Zinc ion fluxes on the pathway to mammalian sperm fertilization competency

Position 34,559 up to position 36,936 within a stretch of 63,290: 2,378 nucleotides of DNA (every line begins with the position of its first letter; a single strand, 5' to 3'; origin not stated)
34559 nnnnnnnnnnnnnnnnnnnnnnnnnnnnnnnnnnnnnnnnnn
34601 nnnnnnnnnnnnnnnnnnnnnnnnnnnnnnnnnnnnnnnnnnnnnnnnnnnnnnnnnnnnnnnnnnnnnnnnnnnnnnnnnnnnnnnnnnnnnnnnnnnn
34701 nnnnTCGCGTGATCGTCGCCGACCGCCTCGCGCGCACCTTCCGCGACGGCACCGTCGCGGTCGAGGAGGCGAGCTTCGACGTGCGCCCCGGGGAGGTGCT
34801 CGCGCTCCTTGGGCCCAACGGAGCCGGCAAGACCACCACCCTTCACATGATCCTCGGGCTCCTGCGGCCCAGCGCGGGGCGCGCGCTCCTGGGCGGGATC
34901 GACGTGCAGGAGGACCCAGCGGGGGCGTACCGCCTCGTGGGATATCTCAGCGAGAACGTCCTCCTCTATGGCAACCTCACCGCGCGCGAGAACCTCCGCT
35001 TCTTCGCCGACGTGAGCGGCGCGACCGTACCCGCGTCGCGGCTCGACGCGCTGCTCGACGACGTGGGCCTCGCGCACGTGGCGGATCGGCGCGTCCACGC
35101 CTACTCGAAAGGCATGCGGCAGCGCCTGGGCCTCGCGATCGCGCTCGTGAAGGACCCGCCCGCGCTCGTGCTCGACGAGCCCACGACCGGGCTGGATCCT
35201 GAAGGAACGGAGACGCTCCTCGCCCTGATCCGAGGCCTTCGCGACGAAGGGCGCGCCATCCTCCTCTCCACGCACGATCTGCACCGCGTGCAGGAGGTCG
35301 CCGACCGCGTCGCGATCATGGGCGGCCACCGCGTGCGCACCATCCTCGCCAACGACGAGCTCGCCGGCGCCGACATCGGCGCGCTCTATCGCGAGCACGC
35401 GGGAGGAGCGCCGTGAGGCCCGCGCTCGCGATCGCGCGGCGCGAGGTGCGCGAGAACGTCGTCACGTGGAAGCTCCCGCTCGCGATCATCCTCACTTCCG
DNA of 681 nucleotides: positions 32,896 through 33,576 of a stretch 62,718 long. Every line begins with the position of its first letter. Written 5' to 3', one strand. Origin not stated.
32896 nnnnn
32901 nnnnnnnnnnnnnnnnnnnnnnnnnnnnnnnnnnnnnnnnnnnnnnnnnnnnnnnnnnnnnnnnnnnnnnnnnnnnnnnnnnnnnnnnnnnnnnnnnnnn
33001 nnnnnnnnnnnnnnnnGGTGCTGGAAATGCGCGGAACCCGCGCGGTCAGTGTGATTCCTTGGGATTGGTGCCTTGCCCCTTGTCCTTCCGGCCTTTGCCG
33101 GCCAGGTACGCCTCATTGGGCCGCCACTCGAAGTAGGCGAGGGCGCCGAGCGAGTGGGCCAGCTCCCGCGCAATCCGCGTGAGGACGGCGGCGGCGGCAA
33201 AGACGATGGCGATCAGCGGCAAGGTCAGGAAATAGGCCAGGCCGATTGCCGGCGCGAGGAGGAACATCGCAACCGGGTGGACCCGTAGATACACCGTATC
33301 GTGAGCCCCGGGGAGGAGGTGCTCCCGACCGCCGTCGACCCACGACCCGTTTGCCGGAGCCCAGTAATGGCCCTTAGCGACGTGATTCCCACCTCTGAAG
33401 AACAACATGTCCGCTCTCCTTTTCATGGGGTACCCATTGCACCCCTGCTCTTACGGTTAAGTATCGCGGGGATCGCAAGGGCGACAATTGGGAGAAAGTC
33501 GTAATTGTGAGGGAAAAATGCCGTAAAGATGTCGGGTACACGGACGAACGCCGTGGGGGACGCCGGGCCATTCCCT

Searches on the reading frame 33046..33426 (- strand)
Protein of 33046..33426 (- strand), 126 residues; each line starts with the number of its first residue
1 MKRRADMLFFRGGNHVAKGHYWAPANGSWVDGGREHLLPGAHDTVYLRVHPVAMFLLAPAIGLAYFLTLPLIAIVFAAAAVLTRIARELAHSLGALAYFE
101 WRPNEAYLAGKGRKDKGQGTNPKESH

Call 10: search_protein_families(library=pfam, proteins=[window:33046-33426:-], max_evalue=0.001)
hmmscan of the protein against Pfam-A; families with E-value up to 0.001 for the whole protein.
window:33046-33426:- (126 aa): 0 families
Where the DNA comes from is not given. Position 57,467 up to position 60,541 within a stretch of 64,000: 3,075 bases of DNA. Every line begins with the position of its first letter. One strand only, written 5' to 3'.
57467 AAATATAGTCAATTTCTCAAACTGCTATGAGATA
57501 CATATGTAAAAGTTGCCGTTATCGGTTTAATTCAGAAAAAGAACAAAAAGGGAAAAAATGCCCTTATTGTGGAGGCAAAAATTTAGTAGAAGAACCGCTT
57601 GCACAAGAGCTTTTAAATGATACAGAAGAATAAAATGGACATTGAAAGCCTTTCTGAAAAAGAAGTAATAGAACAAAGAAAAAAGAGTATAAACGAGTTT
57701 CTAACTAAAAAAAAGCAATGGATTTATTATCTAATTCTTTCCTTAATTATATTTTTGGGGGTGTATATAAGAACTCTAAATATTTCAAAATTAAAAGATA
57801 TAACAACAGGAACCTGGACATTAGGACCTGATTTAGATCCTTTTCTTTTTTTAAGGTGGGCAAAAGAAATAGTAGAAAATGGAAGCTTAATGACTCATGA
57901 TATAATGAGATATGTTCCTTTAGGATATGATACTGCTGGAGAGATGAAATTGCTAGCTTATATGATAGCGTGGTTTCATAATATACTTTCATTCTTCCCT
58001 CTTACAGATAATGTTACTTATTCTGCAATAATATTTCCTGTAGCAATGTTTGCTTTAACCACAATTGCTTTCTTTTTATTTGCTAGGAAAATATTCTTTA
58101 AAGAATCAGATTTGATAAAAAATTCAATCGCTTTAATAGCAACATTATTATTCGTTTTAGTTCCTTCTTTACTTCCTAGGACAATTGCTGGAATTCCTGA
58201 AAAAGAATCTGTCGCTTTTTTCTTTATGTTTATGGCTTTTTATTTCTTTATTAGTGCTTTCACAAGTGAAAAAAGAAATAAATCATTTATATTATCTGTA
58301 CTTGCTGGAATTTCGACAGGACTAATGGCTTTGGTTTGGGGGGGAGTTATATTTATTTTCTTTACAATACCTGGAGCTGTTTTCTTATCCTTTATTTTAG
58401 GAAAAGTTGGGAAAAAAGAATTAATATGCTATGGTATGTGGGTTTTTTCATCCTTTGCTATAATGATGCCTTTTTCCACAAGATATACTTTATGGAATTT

For decades, the role of the divalent ion calcium was the focus of understanding mechanisms leading to sperm fertilization competency and management of semen storage. Little focus has been placed on other divalent ions, including zinc ion (Zn2+). Further, the ultimate maturation event preparing mammalian spermatozoa for fertilization, sperm capacitation, was first described in 1951, yet its regulatory mechanisms remain poorly understood. Here, we document a novel biological phenomenon of a unique Zn2+ distribution (further zinc signature) associated with mammalian spermatozoa from the round spermatid stage of spermiogenesis, to epididymal maturation, ejaculation, and up to 72 hours of liquid semen storage. Using image-based flow cytometry (IBFC), we identified four distinct sperm zinc signatures present in boar, bull, and human spermatozoa. The zinc signature was altered after sperm capacitation, reduced by proteasomal inhibitors, removed by zinc chelation, and maintained with addition of external ZnCl2. The zinc signature differed between the three major boar ejaculate fractions. These differences set in sperm ejaculatory sequence likely establish two major sperm cohorts; one destined for populating the sperm oviductal reservoir and the other that is capable of fertilizing mature, ovulated oocytes at the time of mating/insemination. Management of the sperm zinc signature prevented spontaneous, pathological capacitation, by day 3 of extended liquid boar semen storage and could allow for use of fewer sperm per artificial insemination (AI) dose to increase the usage of high genetic value sires. A newly formulated semen extender was able to mimic qualities of the pre-sperm rich fraction. On a subcellular level, the capacitation induced Zn2+ efflux allows for release from oviductal glycans studied with the oviductal epithelium mimicking glycan binding assay. Sperm Zn2+ efflux also activates zinc-containing enzymes involved in sperm penetration of the zona pellucida, such as the inner acrosomal membrane metalloproteinase MMP2 that had a severely reduced activity in the presence of Zn2+ by gel zymography. In context of the fertilization-induced oocyte zinc spark and the ensuing, oocyteissued polyspermy-blocking zinc shield, the inhibitory effect of Zn2+ on spermborne enzymes may contribute to the fast block of polyspermy. Altogether, our findings establish a new paradigm on the role of Zn2+ in sperm function, paving the way for improved semen analysis, in vitro fertilization (IVF) and the optimization of AI and semen distribution.
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